The Hugh S. Branyon Backcountry Trail resides in the Gulf State Park, and is a looping network of 7 diverse ecosystem trails with 5 separate trailheads and parking areas. You can pick one up wherever you're closest and see them all in one go. The trail has been planned to optimize the nature trail experience while providing amenities that make it possible to do the full loop in about a half day. Lined with stationary and swinging benches for resting and contemplation, along with water fountains and restrooms, you'll be able to refresh and rejuvenate periodically. Although your pooch must be leashed while on the trail, a leash-free dog park near the campground road features plenty of room for Fido to run and cavort with other dogs.
The Backcountry Trail surface is paved, with boardwalks and bridges over wet areas that get you closer to the diverse flora and fauna. The terrain varies, from sandy beach to a high ridge from whose summit you will spy the Gulf of Mexico. From coastal hardwood swamp with its amphibious and waterfowl denizens to pine and Spanish Moss-covered oak forest with deer, bobcats and other mammals, this is a feast for your fur-buddy's senses. Colorful wildflowers like native hibiscus line the trail, and birds of many species flit from tree to tree while squirrels and rabbits rustle in the undergrowth for nuts and berries.
Catman Road Trail was the first trail developed and it serves as a hub to attractions like the Butterfly Garden and Boulder Park where climbing is expected and encouraged. It also carries the Legend of the Catman, as old as the ancient Native Americans who once lived here. Two handbuilt wooden bridges mark the Twin Bridges Trail, which links the eastern trail loops of Rattlesnake Ridge, Catman Road and Cotton Bayou with the western Gulf Oak Ridge Trail. Here you'll find mossy oaks and a pawtastic bluff overlook. Armadillo and tortoise live on the Rattlesnake Ridge trail, along with wild orchids and the carnivorous pitcher plants. And the Cotton Bayou trail forms a connector from the trails to the Highway 161 trailhead, with its nearby shops and restaurants.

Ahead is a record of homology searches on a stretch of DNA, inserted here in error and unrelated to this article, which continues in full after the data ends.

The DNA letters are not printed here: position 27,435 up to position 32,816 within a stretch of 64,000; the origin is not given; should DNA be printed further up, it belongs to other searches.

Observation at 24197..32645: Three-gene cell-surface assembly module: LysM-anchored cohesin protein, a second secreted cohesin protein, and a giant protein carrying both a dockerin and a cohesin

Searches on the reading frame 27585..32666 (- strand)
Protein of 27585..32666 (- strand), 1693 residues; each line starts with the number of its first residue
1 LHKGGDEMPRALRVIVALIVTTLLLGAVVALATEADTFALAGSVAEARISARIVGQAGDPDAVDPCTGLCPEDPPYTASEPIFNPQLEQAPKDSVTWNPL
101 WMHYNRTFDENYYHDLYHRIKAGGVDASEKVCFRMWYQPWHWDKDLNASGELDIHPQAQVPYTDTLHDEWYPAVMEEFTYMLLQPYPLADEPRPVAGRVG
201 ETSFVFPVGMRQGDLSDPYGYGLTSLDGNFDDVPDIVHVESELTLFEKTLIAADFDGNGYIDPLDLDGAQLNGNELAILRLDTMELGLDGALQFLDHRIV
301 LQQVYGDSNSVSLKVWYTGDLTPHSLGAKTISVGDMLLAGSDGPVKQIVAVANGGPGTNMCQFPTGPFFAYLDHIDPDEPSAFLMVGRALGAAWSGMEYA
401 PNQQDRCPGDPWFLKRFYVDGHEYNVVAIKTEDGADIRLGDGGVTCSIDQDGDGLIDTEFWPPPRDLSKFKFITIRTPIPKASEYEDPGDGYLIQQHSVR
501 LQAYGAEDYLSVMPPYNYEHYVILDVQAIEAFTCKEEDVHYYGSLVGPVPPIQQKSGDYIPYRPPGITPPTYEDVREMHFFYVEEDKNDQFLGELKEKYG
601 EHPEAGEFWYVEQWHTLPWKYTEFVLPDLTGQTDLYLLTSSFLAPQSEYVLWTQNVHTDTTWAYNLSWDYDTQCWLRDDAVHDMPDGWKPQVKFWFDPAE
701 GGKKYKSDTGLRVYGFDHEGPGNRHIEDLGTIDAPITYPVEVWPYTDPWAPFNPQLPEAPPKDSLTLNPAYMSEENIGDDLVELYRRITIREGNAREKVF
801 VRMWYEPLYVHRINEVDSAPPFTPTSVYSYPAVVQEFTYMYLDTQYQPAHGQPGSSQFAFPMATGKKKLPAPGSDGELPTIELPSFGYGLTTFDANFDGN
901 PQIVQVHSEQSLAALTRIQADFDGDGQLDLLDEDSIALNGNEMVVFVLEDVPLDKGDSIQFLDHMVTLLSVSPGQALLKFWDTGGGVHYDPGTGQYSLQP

The Backcountry Trail can and should be visited again and again, but even just one hike with your furry bestie will delight you both!
Be aware that none of the animals you will see are restrained, all have access to the trail and everyone needs to respect that this is their home. It's wise to pay close attention and look ahead for possible snakes, bobcats or alligators in the path. Keep a firm grip on your fur-pup's leash to avoid any unpleasant mishaps.